A problem I have found with many first-aid manuals, at least in my country, is that they generally assume that an ambulance and/or medical help is always nearby. Obviously after a disaster – or even if you are just tramping in the bush – that may not be the case.
Where there is No Doctor is not a lightweight first-aid book (it is 503 pages long). It is, however, considered by the World Health Organization to be the most widely-used health care manual in the world.
It is perhaps best described by quoting from the introduction:
“This handbook has been written primarily for those who live far from medical centers, in places where there is no doctor. But even where there are doctors, people can and should take the lead in their own health care. So this book is for everyone who cares. It has been written in the belief that:
- Health care is not only everyone’s right, but everyone’s responsibility.
- Informed self-care should be the main goal of any health program or activity.
- Ordinary people provided with clear, simple information can prevent and treat most common health problems in their own homes—earlier, cheaper, and often better than can doctors.
- Medical knowledge should not be the guarded secret of a select few, but should be freely shared by everyone.
- People with little formal education can be trusted as much as those with a lot. And they are just as smart.
- Basic health care should not be delivered, but encouraged.
Clearly, a part of informed self-care is knowing one’s own limits. Therefore guidelines are included not only for what to do, but for when to seek help. The book points out those cases when it is important to see or get advice from a health worker or doctor. But because doctors or health workers are not always nearby, the book also suggests what to do in the meantime—even for very serious problems.”
Understandably, in order to prevent out-of-date or altered editions of their publications from being accessed online, the non-profit publishers do not allow their manuals to be posted on other sites. However, Hesperian do allow each chapter of this classic manual to be downloaded for free from http://hesperian.org/books-and-resources/.
After you have evaluated some of the individual chapters, the complete manual may be purchased in PDF form, at the time of writing for US$7.95. It is also available in eBook format for: Kindle, Nook, Kobo or iBook.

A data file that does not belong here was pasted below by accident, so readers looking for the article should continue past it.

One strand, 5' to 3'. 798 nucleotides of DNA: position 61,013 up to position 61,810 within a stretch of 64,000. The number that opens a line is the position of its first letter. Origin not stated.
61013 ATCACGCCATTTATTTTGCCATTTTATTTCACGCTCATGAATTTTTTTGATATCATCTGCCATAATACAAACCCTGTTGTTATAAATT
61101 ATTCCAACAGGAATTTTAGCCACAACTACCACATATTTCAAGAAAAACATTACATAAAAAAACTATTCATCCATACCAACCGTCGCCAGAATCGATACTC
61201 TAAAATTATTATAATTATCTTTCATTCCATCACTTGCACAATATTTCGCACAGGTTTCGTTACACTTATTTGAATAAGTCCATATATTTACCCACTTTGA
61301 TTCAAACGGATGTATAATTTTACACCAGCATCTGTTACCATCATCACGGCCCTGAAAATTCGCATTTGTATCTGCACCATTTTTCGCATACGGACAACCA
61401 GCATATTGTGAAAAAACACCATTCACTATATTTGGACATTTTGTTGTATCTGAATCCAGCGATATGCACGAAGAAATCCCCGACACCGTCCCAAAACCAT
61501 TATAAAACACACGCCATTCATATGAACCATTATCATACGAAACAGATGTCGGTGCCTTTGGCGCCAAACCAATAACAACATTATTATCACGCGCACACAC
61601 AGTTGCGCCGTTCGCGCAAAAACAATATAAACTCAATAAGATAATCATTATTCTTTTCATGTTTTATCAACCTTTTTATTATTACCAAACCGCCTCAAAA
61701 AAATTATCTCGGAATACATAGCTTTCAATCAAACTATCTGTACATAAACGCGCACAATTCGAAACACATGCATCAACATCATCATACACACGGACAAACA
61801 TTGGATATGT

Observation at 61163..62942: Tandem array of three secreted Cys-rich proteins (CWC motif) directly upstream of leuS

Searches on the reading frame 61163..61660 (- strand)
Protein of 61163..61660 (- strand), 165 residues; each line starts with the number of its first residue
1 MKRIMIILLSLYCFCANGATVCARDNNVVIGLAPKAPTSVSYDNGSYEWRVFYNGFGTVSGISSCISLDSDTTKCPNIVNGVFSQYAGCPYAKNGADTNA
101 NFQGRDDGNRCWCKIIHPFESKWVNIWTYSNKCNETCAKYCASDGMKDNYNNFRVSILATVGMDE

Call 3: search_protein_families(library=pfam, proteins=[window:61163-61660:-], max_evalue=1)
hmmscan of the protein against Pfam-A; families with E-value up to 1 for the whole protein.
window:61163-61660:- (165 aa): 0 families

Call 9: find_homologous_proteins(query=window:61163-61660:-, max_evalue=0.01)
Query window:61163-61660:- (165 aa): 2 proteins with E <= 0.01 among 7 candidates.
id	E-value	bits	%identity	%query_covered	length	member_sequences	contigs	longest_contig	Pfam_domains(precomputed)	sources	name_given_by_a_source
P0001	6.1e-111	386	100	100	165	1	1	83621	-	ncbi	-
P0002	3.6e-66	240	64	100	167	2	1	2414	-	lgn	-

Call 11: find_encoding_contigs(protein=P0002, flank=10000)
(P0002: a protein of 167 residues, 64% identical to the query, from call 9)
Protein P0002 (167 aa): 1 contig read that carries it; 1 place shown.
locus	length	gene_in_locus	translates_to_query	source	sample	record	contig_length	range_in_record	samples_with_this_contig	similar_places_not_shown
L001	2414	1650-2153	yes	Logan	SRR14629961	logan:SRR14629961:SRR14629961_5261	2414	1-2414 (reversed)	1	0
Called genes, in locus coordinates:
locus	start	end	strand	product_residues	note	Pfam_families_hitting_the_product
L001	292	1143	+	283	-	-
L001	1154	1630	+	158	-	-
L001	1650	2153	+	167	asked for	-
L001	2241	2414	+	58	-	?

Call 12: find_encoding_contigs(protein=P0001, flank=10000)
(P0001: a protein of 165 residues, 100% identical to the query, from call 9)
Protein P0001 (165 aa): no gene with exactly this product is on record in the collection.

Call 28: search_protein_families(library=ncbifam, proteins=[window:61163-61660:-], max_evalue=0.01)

You will note from the above link that Hesperian offer many other health-related publications which may be of considerable use during a disaster scenario: Where There Is No Dentist, Where Women Have No Doctor, A Book for Midwives, A Community Guide to Environmental Health, HIV, Health and Your Community, Sanitation and Cleanliness, and Water for Life.
Beginning with the development of the classic Where There Is No Doctor in the mountains of Mexico in the early 1970s, Hesperian Health Guides has developed and distributed health materials now available in over 80 languages. They work with hundreds of partners who help them update and field test materials to ensure they are accurate and easy-to-use. They take all this work to scale with a paid staff of under 25 and an ever-increasing number of volunteers, currently at over 200. Hesperian is a 501(c)3 nonprofit and is supported by the generous gifts of individual and institutional donors. Other important revenue streams come from the sale of books, resources, and digital tools.
Their resources are used by community health workers, midwives, Peace Corps volunteers, missionaries, teachers, health educators and community organizers to improve health around the world. Hundreds of government agencies and nonprofit organizations rely on Hesperian Health Guides to provide practical and comprehensive information that moves communities to take action on a wide range of health issues – from disability rights to women’s health, from protecting local ecosystems to training the next generation of health workers.